I suspect I’ve been passive-aggressive my entire life. But not until recently did I realize how toxic these behaviors were to my relationships. Caught in the middle of another attempt to avoid conflict in my marriage, I had this realization that my current approach wasn’t working. My attempts at avoiding conflict seemed to result in more of it down the road. So, I started reading. And I stumbled upon passive-aggressiveness. I immediately noticed how prevalent passive-aggressive behaviors were to personality. I was also alarmed by how pervasive these behaviors were in my relational circles, from friendships to professional ties.
Passive-aggressiveness is a common response to conflict and confrontation in our culture. It’s also a highly toxic response. In most cases, these behaviors are more than situational. They’re deeply ingrained. Passive-aggressive behaviors affect all manner of relationships, from marriages to friendships to work circles. What’s more, when passive-aggression exists in a marriage, it is highly contagious and easily passed down to the next generation.
As a Christian, I believe passive-aggressiveness is a spiritual problem. It’s more than an unhealthy set of behaviors. It’s the by-product of several false ideas about God and skewed beliefs about what it means to live like Jesus. Here are a few examples.
Passive-aggression squashes honest self-expression.
Primarily I’m speaking of anger. Anger is a natural human emotion. To be fully human, you must express anger. But I wasn’t told that growing up. In fact, I was led to believe good people, particularly good Christians, don’t express anger. Yet, we see anger in Jesus more than once, particularly in his encounters with the Pharisees (Matt. 21:12-13). One of our primary goals as humans is to be fully human. This is one of the messages of the Incarnation. Passive-aggressiveness hinders this pursuit.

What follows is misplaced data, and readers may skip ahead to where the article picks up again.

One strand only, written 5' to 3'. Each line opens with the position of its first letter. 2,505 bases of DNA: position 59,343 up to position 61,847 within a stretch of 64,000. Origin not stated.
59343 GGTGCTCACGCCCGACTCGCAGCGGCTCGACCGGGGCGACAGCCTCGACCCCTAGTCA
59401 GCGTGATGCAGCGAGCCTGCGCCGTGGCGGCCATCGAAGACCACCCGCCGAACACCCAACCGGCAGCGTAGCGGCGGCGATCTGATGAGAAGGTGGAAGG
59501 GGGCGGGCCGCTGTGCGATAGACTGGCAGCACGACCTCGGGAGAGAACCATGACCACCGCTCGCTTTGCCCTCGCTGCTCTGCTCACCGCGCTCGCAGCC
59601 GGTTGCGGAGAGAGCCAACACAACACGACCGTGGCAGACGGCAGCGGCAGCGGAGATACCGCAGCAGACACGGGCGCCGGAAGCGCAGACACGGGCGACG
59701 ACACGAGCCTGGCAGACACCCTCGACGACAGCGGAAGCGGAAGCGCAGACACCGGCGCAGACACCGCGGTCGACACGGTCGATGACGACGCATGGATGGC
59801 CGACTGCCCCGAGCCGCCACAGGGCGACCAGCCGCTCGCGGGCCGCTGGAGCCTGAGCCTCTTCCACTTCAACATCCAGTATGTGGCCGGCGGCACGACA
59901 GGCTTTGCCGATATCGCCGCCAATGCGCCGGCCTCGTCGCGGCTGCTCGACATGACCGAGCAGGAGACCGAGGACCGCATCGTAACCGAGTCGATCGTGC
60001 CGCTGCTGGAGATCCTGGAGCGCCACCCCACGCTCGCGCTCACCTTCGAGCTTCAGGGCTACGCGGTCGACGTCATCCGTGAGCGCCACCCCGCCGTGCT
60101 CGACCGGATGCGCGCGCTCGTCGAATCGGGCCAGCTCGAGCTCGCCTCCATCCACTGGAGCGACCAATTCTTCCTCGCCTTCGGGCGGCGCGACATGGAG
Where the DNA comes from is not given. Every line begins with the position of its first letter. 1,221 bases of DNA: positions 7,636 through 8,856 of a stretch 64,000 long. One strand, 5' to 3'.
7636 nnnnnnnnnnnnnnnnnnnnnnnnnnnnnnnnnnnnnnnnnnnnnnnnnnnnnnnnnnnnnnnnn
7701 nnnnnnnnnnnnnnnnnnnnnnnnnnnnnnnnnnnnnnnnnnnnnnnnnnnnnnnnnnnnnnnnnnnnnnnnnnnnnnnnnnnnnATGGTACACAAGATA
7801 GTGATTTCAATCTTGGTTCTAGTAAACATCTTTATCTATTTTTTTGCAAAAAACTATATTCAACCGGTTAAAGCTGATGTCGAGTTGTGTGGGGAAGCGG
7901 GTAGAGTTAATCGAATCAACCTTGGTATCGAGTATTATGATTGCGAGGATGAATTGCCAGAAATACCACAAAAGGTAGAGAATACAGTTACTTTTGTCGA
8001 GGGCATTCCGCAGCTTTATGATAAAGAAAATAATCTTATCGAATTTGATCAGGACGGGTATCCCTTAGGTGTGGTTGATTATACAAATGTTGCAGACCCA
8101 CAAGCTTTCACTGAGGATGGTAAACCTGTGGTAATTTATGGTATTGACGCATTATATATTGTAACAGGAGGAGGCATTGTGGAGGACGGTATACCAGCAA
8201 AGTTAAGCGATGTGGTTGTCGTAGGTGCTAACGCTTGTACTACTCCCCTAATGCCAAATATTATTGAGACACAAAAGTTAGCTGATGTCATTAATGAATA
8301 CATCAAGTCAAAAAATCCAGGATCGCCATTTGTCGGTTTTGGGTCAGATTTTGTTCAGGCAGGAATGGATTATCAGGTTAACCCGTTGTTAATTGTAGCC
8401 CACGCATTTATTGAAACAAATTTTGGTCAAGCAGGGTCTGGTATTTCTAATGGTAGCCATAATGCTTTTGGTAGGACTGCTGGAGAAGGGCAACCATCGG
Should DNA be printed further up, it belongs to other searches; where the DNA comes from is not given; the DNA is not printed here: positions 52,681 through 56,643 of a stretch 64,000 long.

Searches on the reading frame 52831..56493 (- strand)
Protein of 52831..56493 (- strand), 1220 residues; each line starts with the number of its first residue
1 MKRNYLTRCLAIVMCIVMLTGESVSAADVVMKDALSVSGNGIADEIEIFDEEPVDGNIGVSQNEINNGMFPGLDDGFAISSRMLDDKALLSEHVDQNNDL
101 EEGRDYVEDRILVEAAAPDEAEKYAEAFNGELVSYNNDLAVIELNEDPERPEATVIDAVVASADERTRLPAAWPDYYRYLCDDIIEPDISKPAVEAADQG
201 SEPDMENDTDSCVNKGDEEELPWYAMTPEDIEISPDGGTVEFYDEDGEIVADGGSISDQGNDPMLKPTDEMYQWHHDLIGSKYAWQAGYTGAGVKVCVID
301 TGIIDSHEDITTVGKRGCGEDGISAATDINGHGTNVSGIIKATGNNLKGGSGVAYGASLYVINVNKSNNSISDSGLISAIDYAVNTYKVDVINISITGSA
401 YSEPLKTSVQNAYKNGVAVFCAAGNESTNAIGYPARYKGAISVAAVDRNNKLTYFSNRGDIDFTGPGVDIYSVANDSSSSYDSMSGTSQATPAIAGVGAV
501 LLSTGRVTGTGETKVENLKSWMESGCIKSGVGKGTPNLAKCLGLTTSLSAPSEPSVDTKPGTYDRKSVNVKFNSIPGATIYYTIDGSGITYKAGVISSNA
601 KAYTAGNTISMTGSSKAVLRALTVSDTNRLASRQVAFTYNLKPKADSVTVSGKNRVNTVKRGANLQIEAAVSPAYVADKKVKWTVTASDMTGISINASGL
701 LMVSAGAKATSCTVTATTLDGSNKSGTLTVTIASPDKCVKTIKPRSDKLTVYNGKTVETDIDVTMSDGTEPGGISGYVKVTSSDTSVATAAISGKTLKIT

Passive-aggression avoids accountability, giving people a feeling of superiority.
Particularly in their most intimate relationships, passive-aggressive people avoid direct responsibility for their actions. Passive-aggressive people avoid accountability, in other words. In doing so, they miss one of the primary messages of Jesus, the call to change (or “repent”).
Passive-aggression promotes gossip.
Because passive-aggressive people avoid direct, honest confrontation, gossip is a common outlet for resentment and displeasure. Proverbs 16:28 says, “A perverse person stirs up conflict, and a gossip separates close friends.” Gossip is a blatant sin according to basically every book in the Bible. It erodes relationships and trust. As Christians, we must not tolerate gossip, not from our own mouths or the mouths of others.
Passive-aggression is dishonest.
Passive-aggressive people speak dishonestly, especially if they believe speaking honestly will cause conflict or disagreement. They often say “yes” when they mean “no” and agree to do something when they don’t want to. This is dishonest speech, something Scripture speaks against directly and consistently. Jesus, however, always spoke honestly because he was truth (John 14:6). As Jesus himself says in John 8:32 “the truth will set you free.” Passive-aggressive people are often enslaved to unhealthy relationships because they refuse to speak honestly.
Those are a few reasons passive-aggressiveness is a spiritual problem. But those accomplish little in the way of identifying and correcting passive-aggressive behaviors. So let’s address some common behaviors of passive-aggressiveness. This list isn’t comprehensive. It’s more of a beginner’s guide, but chances are you can identify one or two or more of these behaviors and, if necessary, make appropriate changes.
Here are 9 common behaviors of passive-aggressive people.
1. They give others the silent treatment.
The silent treatment is a deliberate way to avoid communication. In intimate relationships like marriage, it’s a form of manipulation, a way to maintain control by keeping your spouse guessing. This plays out in other ways, such as withholding intimacy and affection. In this case, there is some communication, but it’s intentionally shallow and void of emotion.